In songs like “Identity”, “I Am a Poseur”, “The Day the World Turned Day-Glo” and “Let’s Submerge”, Poly shows herself to be a dismayed observer of commercial and social exploitation. Her lyrics find their common theme in raising listeners’ awareness of how we’re all being manipulated and bolstering our confidence to join her in breaking free from the norms relentlessly pushed at us through consumerism and modern advertising. 

But the awful truths that Poly recognized in her sung and written musings proved to be ominously overpowering to her sensitive nature. As her reputation as a performer and her colorful DIY aesthetic raised her profile, she was introduced to more extreme levels of debauchery than she’d previously encountered, culminating in a series of behavioral crises that led to her being institutionalized for a short term and soon afterward the break-up of her band.

I Am a Cliché does a dutiful job chronicling the subsequent decades of Poly’s life as her journey meandered from years spent living in a Hare Krishna community in the 1980s through occasional, ultimately short-lived re-entries into the pop music scene in the 90s and 2000s. There are enough video materials still extant to provide some visual insight into Poly’s experiences later in life, after she had receded from the public spotlight. Interviews with Poly’s contemporaries (mostly conducted off-screen) fill us in on events for which no other records exist. One gets the sense that her formative struggles in addressing the contradictions and pressures of her complex cultural identity took the greater portion of her life to arrive at anything resembling a peaceful resolution. The film also demonstrates the toll that Poly’s relentless searching, questioning and experimentation took on her daughter Celeste, creating a new round of issues to sort out in the following generation.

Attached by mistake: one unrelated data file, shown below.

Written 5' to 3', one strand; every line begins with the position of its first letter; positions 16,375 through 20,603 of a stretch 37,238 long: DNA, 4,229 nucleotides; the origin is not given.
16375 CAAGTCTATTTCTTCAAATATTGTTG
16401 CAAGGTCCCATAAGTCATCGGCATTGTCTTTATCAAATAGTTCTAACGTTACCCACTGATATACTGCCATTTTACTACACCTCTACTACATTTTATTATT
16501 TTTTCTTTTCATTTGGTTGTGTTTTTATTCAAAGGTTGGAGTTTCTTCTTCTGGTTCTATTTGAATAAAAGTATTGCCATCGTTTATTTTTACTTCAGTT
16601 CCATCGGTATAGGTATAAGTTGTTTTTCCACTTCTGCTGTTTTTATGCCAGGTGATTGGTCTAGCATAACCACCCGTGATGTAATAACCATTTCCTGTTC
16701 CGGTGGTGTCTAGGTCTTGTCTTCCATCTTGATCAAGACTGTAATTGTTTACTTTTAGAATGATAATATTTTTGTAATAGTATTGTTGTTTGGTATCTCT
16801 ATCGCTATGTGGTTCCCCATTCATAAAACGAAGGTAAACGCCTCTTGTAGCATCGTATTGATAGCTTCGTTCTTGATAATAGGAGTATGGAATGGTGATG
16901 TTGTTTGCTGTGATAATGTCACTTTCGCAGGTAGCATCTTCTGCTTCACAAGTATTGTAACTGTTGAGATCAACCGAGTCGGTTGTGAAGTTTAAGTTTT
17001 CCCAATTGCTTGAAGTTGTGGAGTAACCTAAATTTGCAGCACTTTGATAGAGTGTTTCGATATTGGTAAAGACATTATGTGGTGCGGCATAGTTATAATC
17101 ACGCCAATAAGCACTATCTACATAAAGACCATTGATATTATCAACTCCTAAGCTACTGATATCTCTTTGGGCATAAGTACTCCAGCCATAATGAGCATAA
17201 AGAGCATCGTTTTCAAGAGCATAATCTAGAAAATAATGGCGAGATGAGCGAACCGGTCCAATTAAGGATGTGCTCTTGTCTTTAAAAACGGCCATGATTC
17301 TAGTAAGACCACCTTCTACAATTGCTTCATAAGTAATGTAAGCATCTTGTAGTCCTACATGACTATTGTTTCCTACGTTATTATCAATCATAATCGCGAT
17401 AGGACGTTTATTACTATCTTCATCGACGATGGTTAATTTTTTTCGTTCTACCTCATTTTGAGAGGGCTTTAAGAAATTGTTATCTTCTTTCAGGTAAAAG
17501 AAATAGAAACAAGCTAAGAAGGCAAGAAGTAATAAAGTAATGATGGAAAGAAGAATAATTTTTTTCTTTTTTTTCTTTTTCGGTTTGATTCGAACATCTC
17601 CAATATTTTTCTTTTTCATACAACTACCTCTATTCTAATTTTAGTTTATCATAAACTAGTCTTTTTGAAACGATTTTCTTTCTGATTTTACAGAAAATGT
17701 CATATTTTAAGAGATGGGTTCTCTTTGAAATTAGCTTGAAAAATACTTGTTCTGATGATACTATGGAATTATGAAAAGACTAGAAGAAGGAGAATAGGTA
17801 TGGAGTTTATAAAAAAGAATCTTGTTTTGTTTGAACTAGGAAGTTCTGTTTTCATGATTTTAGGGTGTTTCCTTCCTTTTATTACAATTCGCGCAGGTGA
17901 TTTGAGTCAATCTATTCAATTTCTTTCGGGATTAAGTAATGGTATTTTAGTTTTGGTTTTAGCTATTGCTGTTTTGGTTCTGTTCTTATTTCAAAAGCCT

Even though Poly died much too young from cancer in 2011, aged 53, she was granted an opportunity toward the end of her life to round out her artistic career with a final solo album Generation Indigo released just one day before she passed. We’re also given a glimpse of her final live performance of her signature song “Oh Bondage Up Yours”, recorded that same year, as she was accompanied by Celeste on vocals in a moment that must have been cathartic for both mother and daughter. That scene, bracketed by Celeste’s affirmation that the long-sought reconciliation was achieved at the end, allows I Am a Cliché to wrap up its account of the life of Poly Styrene on a note of hopeful uplift, though the bittersweet aftertaste of a sensitive soul rudely devoured by the callousness of our world lingers. 

Poly Styrene: I Am a Cliché, directed by Celeste Bell and Paul Sng, is available on demand for rental or purchase on Apple TV, VUDU, Redbox and other digital streaming platforms.